Equally unpersuasive is appellant’s contention that the adoption of Chapter 295, Laws of 1965, now §§ 31-39 of Art. 89C, providing for registration of foreign support decrees, affected Mrs. Abb’s URESA action. Art. 89C, § 31 specifically says:

“If the duty of support is based on a foreign support order, the obligee has the additional remedies
provided in the following sections.” (Emphasis added).

Equitable Powers
Appellant, relying on Altemus v. Altemus, 18 Md. App. 273, argues that Art. 89C does not enable the hearing court to exercise general equity powers. It is difficult to discern how appellant finds support in Altemus for his proposition. There the Court of Special Appeals simply held that the Lord Mansfield Rule relating to testimony in certain paternity cases, Md. Code, Art. 16, § 66F(b), was superseded by the Md. Code, Art. 89C, § 21 provision making laws attaching a privilege against disclosure of husband and wife communications inapplicable in URESA actions.

More to the point, the Court of Appeals has held that proceedings under Md. Code, Art. 89C are equitable actions Commonwealth of Pa. v. Warren, 204 Md. 467. After so declaring, the Court added:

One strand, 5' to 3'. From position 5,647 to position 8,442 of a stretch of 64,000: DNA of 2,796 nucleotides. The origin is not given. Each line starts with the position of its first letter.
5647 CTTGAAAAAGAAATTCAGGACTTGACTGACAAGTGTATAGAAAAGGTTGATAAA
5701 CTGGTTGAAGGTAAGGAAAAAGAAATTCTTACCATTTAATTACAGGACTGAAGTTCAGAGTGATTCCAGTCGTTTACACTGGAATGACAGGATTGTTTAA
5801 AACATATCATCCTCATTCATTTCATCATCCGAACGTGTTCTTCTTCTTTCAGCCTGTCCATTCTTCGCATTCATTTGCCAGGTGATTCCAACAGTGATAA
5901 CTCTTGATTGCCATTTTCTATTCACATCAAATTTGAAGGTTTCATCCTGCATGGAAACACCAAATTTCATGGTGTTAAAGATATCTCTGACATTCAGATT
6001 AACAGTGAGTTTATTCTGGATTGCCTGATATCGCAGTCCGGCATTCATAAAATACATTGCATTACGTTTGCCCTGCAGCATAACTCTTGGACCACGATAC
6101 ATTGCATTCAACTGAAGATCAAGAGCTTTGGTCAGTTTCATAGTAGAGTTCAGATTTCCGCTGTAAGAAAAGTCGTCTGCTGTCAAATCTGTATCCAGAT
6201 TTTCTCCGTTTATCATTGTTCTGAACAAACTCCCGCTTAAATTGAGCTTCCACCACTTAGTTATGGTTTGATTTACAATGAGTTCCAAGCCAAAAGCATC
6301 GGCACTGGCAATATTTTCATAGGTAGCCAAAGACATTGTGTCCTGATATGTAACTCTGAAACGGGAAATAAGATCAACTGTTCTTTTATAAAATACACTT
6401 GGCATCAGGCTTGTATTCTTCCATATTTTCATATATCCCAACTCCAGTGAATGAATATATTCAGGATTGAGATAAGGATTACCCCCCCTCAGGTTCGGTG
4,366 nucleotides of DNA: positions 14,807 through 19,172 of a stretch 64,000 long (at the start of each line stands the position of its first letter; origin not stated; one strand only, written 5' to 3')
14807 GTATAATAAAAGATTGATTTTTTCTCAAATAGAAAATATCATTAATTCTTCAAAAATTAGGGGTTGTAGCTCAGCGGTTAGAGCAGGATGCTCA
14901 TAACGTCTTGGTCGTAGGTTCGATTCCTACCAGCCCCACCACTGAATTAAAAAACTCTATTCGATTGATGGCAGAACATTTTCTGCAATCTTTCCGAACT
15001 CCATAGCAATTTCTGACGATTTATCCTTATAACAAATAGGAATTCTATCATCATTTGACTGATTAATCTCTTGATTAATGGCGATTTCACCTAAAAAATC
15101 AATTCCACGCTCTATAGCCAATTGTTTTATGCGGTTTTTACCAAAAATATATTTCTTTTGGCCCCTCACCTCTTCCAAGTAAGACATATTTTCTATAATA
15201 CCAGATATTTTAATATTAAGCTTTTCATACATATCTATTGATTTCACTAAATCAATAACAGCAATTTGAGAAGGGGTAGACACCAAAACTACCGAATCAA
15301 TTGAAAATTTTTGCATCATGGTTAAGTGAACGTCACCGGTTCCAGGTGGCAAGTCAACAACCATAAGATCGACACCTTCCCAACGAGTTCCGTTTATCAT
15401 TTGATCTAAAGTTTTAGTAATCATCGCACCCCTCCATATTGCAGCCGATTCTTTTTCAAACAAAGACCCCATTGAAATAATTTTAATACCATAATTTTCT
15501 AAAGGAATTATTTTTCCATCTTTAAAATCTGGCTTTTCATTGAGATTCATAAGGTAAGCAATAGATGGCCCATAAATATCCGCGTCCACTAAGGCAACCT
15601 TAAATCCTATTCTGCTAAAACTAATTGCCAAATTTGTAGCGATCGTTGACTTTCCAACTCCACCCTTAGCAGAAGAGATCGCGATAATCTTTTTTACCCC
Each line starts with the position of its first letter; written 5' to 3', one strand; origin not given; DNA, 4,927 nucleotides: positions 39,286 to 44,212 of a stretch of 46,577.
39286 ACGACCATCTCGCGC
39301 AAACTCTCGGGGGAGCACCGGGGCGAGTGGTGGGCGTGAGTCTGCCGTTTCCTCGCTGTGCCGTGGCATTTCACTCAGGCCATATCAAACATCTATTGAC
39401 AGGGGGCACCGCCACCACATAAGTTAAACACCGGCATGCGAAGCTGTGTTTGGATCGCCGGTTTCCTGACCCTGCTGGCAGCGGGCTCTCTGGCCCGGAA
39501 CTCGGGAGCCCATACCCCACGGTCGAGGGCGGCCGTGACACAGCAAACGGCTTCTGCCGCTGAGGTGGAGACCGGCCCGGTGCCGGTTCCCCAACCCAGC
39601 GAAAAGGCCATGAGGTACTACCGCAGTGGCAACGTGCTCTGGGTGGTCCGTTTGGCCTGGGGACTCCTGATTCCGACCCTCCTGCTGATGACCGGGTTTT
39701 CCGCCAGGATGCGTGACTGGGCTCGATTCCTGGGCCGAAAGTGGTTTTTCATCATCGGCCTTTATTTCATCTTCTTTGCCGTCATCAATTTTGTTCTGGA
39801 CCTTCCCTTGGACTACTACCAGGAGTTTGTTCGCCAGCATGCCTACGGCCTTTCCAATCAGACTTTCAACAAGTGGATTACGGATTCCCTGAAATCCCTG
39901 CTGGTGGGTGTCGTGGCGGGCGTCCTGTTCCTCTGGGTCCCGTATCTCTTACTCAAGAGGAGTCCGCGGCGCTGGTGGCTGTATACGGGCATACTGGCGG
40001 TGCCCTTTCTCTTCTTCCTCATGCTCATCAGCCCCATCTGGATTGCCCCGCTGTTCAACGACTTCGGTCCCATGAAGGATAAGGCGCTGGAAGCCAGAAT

“In this State a court of equity has the power and full right to decide without a jury every question of

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law and fact which may arise out of the subject matter before it and over which it has jurisdiction. . . .”

In McCabe v. McCabe, 210 Md. 308 the Court held a foreign alimony decree enforceable in equity in this State after pointing out:

“. . . [I]f the wife in this case were . . . residing in another state and proceeding under the URESA against her husband who was in this State, the husband could be made to obey orders to support by sanctions available in equity.” McCabe, 210 Md. at 315.

These cases and a fair reading of Md. Code, Art. 89C, particularly § 25, suggest that the court in a URESA action has at its disposal whatever equitable powers are necessary to effectuate the purpose of the Act.